Overall, panelists agreed that companies have a tougher time when they’re distant from industry-savvy investors.  Angel investors prefer to keep their money local, Emerson finds. I’ve concluded the same, in an earlier article on the topic. Likely consumers of the technology (such as physicians) make attractive angels, since they often grasp the innovation’s potential value better than non-specialized individual investors. Distance from VCs is also a hindrance, though one that can be overcome if the idea is compelling and management team is sound – and one doesn’t mind earning frequent flyer miles. Said Miles, “We funded a company where the idea came from Alabama, the researcher was in Tennessee and the CMC done in Rochester.”

The panel was mixed on the value of government subsidies and tax credits to foster industry growth. Mortari warned that strings are often attached to this form of funding. Miles criticized the high effort and long time to get SBIR grants and didn’t believe they were “a strategy to finance a company.” The enormous funds that Massachusetts and California created – the $1 billion Life Sciences Initiative and the $3B California Stem Cell Research and Cures Initiative managed through CIRM– have had mixed success. Emerson suggested that government-based money available in countries like Malaysia, Singapore, and Thailand should be considered by cash-hungry companies that are not averse to establishing operations in such countries. On the other hand, this trend also illustrates the relative weakening of U.S. prowess in supporting life science companies, with possible long-term impacts on the industry.


KOLs, networks and collaborations

Mortari pointed out that since Techne’s research consumables are used worldwide, the company seeks out key opinion leaders internationally to use their products and provide feedback for optimization. Similarly, medical device and diagnostics companies like Galil Medical and Ativa benefit from fostering relationships with clinical experts irrespective of location. On the other hand, being close to a large medical research institution can certainly facilitate communication and minimize inefficiency. Miles’ Boston perspective was that its growth as a biopharma hub (recently ranked as the largest hub)  has been driven in no small part by the high concentration of institutes of higher education, scientific leaders and research hospitals that enhance innovation and collaboration through frequent face-to-face communication.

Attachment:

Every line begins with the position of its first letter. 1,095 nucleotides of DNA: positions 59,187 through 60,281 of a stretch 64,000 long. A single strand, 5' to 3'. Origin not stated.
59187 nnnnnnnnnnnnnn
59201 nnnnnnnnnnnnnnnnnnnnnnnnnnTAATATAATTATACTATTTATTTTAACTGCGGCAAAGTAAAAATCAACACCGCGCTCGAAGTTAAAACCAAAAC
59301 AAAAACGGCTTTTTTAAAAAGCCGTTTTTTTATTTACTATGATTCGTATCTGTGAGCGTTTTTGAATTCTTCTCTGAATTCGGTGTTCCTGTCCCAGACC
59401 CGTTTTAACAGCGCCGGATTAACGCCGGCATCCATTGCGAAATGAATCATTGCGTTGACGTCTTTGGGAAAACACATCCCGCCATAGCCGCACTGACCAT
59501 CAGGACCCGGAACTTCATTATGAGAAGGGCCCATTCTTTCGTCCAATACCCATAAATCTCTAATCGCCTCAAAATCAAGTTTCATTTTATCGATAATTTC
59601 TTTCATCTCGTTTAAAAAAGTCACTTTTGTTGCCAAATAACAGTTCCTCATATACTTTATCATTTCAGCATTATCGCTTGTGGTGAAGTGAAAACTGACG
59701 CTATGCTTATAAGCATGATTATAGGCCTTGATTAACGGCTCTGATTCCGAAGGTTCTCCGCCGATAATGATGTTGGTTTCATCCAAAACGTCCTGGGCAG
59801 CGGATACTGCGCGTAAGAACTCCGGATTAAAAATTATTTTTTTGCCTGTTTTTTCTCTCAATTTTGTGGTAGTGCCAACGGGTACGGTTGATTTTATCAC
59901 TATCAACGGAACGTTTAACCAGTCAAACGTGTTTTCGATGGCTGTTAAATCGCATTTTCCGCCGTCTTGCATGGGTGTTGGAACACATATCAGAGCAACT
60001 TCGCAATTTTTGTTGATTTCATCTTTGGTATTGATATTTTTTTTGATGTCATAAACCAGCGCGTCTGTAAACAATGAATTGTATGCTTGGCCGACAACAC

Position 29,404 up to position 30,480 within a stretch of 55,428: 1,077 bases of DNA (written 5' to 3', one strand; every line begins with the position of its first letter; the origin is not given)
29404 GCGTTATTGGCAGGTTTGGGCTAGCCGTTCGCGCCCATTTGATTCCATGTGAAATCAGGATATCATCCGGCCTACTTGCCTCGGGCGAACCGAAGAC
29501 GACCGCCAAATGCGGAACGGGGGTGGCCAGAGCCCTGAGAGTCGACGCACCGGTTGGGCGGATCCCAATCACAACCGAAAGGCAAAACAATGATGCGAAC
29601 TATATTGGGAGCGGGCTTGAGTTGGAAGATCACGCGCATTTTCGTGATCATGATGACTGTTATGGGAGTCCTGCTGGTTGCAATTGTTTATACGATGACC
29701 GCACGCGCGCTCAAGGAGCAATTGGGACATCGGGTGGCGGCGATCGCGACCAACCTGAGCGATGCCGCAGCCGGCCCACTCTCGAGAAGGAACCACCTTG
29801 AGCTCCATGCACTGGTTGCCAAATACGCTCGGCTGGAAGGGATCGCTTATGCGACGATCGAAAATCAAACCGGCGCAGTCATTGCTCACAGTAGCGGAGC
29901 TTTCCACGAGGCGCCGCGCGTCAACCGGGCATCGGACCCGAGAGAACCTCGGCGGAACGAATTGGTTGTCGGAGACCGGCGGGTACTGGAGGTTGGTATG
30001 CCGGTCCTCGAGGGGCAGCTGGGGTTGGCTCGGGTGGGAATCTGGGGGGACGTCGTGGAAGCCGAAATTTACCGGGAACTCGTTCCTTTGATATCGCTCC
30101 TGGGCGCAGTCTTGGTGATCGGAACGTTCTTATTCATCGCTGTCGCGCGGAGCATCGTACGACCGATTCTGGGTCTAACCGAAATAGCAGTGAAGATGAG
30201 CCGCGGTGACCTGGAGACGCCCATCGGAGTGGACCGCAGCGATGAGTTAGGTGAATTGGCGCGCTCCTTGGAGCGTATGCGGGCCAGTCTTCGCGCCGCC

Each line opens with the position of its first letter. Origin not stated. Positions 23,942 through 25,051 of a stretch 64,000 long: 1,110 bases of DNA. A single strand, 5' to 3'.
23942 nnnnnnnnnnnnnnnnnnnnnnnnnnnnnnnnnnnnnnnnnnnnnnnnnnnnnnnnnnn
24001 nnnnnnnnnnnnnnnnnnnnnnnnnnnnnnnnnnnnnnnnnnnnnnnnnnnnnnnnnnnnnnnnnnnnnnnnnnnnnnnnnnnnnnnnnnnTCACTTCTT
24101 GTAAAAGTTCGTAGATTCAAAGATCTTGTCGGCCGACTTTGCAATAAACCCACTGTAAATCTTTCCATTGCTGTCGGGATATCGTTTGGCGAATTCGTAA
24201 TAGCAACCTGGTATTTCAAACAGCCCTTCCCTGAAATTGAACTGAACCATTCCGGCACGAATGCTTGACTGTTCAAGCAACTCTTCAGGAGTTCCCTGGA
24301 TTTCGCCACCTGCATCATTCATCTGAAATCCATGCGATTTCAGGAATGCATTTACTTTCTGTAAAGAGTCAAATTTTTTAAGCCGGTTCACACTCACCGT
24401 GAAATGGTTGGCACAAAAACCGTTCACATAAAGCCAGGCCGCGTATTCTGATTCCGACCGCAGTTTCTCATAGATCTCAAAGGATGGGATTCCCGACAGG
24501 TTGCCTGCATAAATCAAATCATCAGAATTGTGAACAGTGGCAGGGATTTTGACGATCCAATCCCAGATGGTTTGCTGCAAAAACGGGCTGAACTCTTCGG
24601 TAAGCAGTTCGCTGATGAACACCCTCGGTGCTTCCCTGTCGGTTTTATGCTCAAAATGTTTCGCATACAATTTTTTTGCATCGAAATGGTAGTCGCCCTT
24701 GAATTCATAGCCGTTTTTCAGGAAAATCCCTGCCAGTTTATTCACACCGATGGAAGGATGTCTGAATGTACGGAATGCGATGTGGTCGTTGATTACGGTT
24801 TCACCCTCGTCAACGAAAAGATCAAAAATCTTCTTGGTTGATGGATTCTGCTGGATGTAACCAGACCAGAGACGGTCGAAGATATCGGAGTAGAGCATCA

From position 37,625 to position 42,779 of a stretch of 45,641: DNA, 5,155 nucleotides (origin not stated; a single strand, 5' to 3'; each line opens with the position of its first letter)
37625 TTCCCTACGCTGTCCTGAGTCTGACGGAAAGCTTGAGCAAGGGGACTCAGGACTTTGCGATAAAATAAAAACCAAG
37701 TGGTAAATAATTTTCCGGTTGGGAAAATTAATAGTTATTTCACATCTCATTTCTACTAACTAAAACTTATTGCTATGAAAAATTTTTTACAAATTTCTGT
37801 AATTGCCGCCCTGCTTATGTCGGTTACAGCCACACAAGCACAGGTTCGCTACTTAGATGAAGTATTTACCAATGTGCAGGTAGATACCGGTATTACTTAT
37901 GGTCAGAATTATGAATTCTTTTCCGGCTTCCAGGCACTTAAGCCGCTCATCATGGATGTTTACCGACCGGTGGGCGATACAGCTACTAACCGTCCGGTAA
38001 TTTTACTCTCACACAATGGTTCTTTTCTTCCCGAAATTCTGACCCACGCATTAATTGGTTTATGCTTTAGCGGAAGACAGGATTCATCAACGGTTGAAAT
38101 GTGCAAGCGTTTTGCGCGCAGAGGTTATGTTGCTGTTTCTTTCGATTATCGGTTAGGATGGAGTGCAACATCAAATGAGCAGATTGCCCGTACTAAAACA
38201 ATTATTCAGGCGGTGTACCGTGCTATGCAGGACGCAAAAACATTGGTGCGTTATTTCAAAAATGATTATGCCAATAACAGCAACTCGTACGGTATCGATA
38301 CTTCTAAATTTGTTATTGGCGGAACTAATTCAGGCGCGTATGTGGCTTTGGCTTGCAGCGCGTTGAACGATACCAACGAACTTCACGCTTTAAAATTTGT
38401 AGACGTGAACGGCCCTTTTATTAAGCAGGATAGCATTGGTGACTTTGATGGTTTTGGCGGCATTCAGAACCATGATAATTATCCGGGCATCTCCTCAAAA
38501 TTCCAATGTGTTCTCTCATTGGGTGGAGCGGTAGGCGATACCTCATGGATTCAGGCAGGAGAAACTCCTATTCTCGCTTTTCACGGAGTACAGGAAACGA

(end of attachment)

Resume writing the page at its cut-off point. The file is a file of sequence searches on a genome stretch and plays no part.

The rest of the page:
Proximity matters most when….

For MedTech, said Emerson, proximity is more relevant for R&D and supply chain capabilities, and less so when it comes to VCs and clinical experts. For a company like Techne, logistics management and easy access to global distribution capabilities matters.

For most things there was no consensus on the importance of staying local, as shown in the graph below.

Slide1Differences in opinion appeared to be driven primarily by the industry segment of each panelist’s company.  Deetz (diagnostics, Dx) believes that manufacturing should ideally be kept in-house or local, especially if the technology is proprietary. Others felt that this was less relevant. On the issue of proximity to research institutions and universities, Miles and Deetz ( biotech and Dx) valued the high volume of innovations coming out of such institutions and the ecosystem they create, while Mortari and Emerson (research tools and medtech) believed that you find thought leaders wherever they are.  Of note, on the issue of inexpensive real estate Miles declined provide a ranking stating that: “There is no such thing as inexpensive real estate in Boston.”

 Factors were ranked for their impact on company success (1 being not important, 10 being very important). Biopharma, Research consumables, MedTech, and Diagnostics sectors were represented, respectively, by V. Miles (Abingworth), F. Mortari (Techne), M. Emerson (Galil Medical), and D. Deetz (Ativa Medical).

In conclusion, for a life science company to succeed it needs to be close to the key resources that provide key competitive advantages in their industry segment. Universally, the right talent and access to early-stage capital are the most critical factors.